By Sue Finley
A hearing officer for the New York Gaming Commission has upheld the voided claim of Battalion (Tiznow) in the fourth race at Belmont Park, May 28. Bella Mia Stables LLC and their trainer Bob Klesaris had entered the horse into the race with a $25,000 claiming tag. When owner Sanford Goldfarb and trainer Robert Atras claimed the horse, no one notified the Klesaris barn and the horse was returned to their barn, rather than the test barn. The New York Stewards decided to void the claim, and Michael De Bella, Bella Mia's owner, and attorney Drew Mollica appealed that decision.
“I conclude that, on this record, the Stewards did not abuse their discretion and, therefore, affirm the decision of the Stewards to void the claim,” wrote Gaming Commission Member Peter J. Moschetti Jr. in his decision. “The horse's prompt presence in the test barn is required to protect the claimant, who may, if circumstances warrant, avail himself of provisions in Commission Rule 4038.5(a)(4) to have the claim deemed void, if a Commission-designated veterinarian determines that the horse is lame pursuant to the standards of such rule. Rule 4038.5(a)(4) provides that the claim of a horse determined to be sufficiently lame by the Commission-designated veterinarian shall be deemed voided unless a representative of the claimant is present in the test barn and, instead, `decides immediately to accept the horse.'”
It was the job of the NYRA Clerk of Scales Jack Welsh to ensure that notice of a claim is given to the groom of the claimed horse, and he admitted that he had failed to do so.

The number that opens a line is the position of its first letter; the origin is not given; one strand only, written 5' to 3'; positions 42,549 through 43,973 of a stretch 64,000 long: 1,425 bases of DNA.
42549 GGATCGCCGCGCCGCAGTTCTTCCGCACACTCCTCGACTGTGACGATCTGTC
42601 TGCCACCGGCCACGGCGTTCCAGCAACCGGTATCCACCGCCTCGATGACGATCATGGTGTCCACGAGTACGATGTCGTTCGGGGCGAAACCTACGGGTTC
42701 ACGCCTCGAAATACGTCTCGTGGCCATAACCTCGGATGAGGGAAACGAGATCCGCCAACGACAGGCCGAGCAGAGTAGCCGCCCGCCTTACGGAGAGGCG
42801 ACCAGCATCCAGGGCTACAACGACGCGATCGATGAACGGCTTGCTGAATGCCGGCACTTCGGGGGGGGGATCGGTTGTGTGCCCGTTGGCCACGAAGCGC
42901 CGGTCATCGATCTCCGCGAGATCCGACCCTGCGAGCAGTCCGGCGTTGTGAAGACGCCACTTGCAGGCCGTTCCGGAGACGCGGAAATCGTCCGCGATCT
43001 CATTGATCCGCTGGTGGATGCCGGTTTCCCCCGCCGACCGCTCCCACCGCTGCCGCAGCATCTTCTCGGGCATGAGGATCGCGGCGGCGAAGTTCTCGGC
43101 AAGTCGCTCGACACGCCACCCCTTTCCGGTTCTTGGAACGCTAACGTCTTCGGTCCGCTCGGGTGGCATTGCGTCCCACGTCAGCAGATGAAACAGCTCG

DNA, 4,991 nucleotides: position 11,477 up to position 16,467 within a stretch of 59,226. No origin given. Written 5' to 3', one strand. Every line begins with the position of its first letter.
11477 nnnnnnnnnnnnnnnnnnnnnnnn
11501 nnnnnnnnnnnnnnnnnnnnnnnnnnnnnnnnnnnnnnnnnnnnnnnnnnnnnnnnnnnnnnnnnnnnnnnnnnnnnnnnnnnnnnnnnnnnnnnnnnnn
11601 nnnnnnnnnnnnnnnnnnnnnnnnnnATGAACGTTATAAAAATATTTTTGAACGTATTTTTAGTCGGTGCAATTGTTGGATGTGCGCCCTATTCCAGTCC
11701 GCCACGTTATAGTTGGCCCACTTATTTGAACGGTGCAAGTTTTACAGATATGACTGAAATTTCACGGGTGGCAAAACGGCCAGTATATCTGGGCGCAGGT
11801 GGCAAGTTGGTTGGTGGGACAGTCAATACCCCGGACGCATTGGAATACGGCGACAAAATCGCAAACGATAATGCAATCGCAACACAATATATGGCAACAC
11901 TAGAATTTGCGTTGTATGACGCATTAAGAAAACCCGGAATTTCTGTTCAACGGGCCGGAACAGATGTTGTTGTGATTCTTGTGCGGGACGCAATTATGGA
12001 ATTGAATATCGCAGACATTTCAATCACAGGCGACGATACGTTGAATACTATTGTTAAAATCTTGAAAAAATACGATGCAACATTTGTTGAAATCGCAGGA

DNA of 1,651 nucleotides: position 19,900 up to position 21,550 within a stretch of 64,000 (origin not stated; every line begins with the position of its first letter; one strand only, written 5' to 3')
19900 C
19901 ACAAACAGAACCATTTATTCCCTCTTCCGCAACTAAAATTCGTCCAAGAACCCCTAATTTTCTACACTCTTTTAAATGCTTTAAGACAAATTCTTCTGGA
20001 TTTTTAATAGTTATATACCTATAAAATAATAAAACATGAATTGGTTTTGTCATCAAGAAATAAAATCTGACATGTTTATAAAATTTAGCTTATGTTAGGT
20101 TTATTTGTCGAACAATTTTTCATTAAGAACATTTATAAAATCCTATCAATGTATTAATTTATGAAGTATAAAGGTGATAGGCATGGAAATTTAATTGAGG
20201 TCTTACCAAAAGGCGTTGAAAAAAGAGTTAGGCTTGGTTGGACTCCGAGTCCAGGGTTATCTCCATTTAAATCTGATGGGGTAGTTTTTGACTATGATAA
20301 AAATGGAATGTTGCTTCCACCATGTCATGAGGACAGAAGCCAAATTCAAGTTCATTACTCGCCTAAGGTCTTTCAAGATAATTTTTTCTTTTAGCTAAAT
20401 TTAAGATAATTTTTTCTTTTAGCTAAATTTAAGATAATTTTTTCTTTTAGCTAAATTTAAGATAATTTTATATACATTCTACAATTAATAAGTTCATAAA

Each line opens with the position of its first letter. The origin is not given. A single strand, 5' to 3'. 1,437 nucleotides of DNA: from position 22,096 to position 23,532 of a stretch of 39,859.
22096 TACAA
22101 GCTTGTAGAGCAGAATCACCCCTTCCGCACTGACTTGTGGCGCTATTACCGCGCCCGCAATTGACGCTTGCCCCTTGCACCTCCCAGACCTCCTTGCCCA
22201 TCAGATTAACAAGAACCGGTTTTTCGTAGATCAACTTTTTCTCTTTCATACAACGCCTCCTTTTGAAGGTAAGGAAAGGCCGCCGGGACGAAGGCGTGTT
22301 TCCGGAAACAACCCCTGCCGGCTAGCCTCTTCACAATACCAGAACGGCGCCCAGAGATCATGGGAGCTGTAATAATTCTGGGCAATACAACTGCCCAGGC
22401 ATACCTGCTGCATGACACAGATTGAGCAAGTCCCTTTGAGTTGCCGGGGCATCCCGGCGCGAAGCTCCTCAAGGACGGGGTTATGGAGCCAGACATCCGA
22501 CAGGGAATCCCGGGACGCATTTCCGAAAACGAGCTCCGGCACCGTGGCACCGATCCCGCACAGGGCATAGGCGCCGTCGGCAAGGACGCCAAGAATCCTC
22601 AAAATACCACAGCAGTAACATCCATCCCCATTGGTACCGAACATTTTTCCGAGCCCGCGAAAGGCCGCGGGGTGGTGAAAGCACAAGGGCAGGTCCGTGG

“Appellants did nothing wrong here,” continued Moschetti in his decision. “Battalion's trainer did eventually bring the horse to the test barn when belatedly informed of the claim, but through no fault of Appellants, time had passed already from the end of the race. Claimant did nothing wrong here, either. However, through no fault of Appellants or Claimant, Claimant was deprived of the assurance that the horse was under the observation of Commission staff from the end of the race until delivery to the test barn for examination.”
Because there is no specific Commission rule on how to handle such a situation, Moschetti said, the Stewards have discretionary power to to impose a remedy. Battalion finished last in the race as the 2-1 favorite.
“I need not make any judgment about whether the Stewards' decision was the only plausible one they could have made, or whether their decision may or may not have been the best one. Rather, I conclude that in applying a Rule that empowers the Stewards to make a discretionary decision in unusual circumstances, the Stewards did not abuse that discretion in retuning the ownership of this horse to the status quo ante.”
“Michael De Bella is happy he fought this fight,” said Mollica, “although we obviously disagree with the commissioner's decision. This case brings to light the arbitrary and capricious nature that have recently been handed down in New York Racing. The facts here are clear and while in the final analysis, the hearing officer stated that although the decision might not be the right one, the Stewards' discretion rule carried the day. My client and I remain convinced, however, that the Stewards' discretion in this case was arbitrary and ill-advised at best, and illogical at worst.”